Published 18/10/2013 on GoThinkBig
We have a brand new recruit in the Pyjarmy this week, a Mr Dennis O’Riordan. You may have read about him in the news, the top city lawyer who they discovered had lied on his CV.
These weren’t little porky-pies, either. These weren’t slightly beefed-up credentials, or grades with a bit of mascara on them (“Hmm. C isn’t the best grade. Shall I say I got an A, or just a B*?”). No, these were some hefty fabrications.
On his CV, he claimed he had a first from Oxford as well as a doctorate in philosophy, won the Eldon Scholarship, got a Masters at Harvard, was on both the New York and Irish Bars, went to Radley College, and got a first from the University of East Anglia.
The truth? He went to UEA, but didn’t get a first.
One colleague described him as charming – and “clever”. Not to cast aspersions, but how clever could he be to think the story of his career would go, “…then I told about seven absolute whoppers on my CV, got several jobs far beyond my real credentials, no one ever checked, and I lived happily ever after”?
I got chatting to a girl in Madrid once (bear with me, I’m almost definitely going somewhere with this). She told me she was about to travel to Pamplona to join in with The Running of the Bulls. It’s a festival of music, fireworks, processions, dance – oh, and everyone runs alongside a bunch of bulls, who are no doubt bewildered and annoyed that they’re being crowded by hundreds of (very breakable) humans. As you might imagine, some of these insane people die, or more often get horribly injured. I asked her the natural question, “Why would you do that?”
“Just to say I’ve done it.”
“If it’s just to say you’ve done it, why don’t you just say you’ve done it?”
She laughed for about ten minutes. I think I had a point.
The truth is, a lot of what we put on our CVs we only did so we could put it on our CVs. I wonder how many African schools were built for the benefit of some anonymous future employer looking to be impressed? While that’s possibly the most horribly cynical thing I’ve said since breakfast, it’s a universal truth that a bit of CV-beefing is not only common, but expected.
Part of me understands: education is expensive. Harvard education is like buying a house. Fake education is free, and it gets you the jobs you want. The amount of education he claimed to have would run into the hundreds of thousands if he actually paid for it. He would only have done it just to say he’d done it…so why not save a few quid and just say he’d done it?
His CV dazzled them so completely, they didn’t even check if the glittering claims were true. Maybe they thought it didn’t matter, he must be an incredible lawyer even to have imagined such credentials! What’s a CV truly worth anyway, if he was able to practise as a high-powered city lawyer for years without the qualifications he was hired for having? Could it be you don’t actually NEED a ream of degrees to practise law?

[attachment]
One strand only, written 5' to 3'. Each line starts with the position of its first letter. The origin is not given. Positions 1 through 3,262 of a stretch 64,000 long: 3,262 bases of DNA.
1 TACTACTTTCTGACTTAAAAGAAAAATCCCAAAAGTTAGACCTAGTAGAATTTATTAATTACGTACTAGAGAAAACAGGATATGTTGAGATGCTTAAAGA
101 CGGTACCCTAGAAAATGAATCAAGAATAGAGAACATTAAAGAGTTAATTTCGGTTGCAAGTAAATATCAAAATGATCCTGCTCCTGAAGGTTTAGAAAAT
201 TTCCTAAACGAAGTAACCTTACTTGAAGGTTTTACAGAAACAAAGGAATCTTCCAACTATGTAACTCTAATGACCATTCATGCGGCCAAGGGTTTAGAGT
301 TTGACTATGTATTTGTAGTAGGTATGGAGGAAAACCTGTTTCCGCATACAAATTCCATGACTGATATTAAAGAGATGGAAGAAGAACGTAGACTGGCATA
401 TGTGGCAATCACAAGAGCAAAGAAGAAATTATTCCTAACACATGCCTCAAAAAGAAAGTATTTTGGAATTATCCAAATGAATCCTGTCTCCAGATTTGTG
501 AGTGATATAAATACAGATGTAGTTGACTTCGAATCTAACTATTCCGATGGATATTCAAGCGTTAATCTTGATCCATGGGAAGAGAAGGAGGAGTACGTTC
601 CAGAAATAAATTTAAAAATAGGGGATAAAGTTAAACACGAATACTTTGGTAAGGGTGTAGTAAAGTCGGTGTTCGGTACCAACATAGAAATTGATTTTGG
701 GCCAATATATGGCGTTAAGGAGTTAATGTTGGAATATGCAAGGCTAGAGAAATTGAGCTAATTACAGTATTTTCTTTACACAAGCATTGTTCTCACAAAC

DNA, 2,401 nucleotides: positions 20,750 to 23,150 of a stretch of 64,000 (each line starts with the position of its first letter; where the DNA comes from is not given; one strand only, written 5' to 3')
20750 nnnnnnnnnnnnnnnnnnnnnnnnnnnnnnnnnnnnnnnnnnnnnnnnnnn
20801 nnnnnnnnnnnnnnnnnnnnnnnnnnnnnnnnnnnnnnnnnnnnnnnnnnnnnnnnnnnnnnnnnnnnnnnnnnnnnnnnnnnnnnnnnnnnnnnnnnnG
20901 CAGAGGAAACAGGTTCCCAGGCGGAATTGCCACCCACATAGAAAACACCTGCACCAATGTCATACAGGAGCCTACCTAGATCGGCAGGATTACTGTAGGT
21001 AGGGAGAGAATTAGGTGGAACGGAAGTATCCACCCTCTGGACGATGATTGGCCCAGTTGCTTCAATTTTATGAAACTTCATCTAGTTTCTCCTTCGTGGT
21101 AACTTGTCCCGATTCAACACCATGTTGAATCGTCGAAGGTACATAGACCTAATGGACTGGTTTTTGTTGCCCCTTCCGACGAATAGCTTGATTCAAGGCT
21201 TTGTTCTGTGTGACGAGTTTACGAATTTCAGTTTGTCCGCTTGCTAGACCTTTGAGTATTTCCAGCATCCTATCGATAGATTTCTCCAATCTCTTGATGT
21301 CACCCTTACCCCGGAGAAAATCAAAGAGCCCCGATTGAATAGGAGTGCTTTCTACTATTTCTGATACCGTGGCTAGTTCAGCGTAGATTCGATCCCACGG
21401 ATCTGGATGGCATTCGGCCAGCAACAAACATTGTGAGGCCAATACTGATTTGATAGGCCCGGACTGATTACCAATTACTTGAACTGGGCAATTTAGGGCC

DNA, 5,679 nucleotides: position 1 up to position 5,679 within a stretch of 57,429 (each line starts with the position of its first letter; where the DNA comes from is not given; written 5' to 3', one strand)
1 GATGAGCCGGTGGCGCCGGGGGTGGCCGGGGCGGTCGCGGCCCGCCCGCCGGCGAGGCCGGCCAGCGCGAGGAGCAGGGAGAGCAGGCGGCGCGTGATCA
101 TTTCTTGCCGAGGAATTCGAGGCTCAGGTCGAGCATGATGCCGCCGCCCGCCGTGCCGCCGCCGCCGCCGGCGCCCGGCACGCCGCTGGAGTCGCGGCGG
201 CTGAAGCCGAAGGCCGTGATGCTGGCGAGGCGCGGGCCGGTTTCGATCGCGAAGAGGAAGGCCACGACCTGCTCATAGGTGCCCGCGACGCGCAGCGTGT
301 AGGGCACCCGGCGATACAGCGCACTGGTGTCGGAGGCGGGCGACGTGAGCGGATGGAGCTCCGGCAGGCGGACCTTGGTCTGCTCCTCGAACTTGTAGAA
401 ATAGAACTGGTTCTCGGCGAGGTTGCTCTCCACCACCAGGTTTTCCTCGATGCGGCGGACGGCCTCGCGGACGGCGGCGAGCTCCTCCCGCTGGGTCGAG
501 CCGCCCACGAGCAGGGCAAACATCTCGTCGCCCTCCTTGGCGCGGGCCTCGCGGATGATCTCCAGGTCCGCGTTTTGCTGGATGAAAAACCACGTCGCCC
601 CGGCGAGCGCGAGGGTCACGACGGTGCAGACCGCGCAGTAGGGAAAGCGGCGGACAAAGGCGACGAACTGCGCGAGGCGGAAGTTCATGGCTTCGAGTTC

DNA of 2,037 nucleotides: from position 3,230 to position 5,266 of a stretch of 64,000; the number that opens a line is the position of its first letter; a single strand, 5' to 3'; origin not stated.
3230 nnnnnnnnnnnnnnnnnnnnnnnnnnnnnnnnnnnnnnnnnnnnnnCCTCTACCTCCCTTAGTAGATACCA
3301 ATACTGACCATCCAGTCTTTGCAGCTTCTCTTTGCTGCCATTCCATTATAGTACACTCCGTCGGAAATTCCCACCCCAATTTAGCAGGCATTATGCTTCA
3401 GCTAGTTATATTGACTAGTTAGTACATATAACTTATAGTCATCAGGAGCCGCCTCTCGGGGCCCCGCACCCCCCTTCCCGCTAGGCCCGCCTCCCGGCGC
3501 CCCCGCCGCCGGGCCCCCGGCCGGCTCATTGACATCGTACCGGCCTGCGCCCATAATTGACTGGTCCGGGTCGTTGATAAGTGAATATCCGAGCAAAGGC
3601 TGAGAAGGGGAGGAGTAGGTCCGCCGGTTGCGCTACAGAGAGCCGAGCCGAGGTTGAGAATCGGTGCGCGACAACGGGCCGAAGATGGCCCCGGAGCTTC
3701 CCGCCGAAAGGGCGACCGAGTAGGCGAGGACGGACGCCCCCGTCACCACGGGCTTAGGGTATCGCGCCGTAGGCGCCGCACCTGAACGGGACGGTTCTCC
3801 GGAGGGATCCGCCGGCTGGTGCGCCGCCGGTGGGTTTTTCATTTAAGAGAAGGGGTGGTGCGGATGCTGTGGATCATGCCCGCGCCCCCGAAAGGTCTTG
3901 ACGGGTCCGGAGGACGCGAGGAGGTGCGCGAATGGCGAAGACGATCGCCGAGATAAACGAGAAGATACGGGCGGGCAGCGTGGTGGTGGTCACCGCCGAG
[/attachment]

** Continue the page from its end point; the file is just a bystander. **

Even I’m not cynical enough to say he didn’t go too far. He went laughably too far, and I’m mildly furious it worked for him for so long. The rest of us forked out for our education and got diddly squat. Which is probably why the Pyjarmy soldiers have been messing with him a bit since he arrived. After they heard the story they started calling him Porky, as in porky pies, which he took as a fat joke, so now he won’t eat pork…it all got a bit messy.
Anyway, after we made him cry for the seventh time, we decided to stop teasing him and run a quick seminar on how to lie on your CV – and get away with it:
Keep the fibs small
A doctorate from Oxford is a big deal. If you have one, well done you. If you don’t have one, don’t say you do. You’ll look like a totally wally – much more of a wally than a person who simply doesn’t have a doctorate from Oxford.
While not a hundred per cent ethical, small fibs like an extra GCSE or a quiet omission of a D grade are less likely to end in a humiliating, career-ending, public unveiling of you as a fraudface.
Keep the fibs uncheckable
It is so incredibly easy to check if you did or did not attend an institution. The likes of you and I have our lives mapped out on Facebook, so for us it would be unthinkable to invent years of attendance at a university or two we’ve never set foot in. But in case that hasn’t occurred to you – don’t do it. For every lie you tell, consider how find-outable you’d be once it finds its way onto your CV. If it would take someone under five minutes to find out you’re full of shit, don’t fill yourself with shit. That’s what I always say.
Give the truth a makeover, not plastic surgery
Lies based on truth are the best way to go. It’s normal to put forward tarted-up versions of your achievements. You can say “I wrote for ShortList”, no one needs to know you were an intern, for two weeks, and they never even bothered to mark your email address as “not junk”.
Or…be genuinely awesome
There is also the option most of us opt for by default: get as much education and experience as you can, and tell the truth about it.
My faith in the professional world would be completely restored if Dennis would now use his fake CV as a to-do list. Better get your face in the books, Dennis. Real life Harvard and Oxford are quite choosy.
Can’t wait to see what he puts on his UCAS form.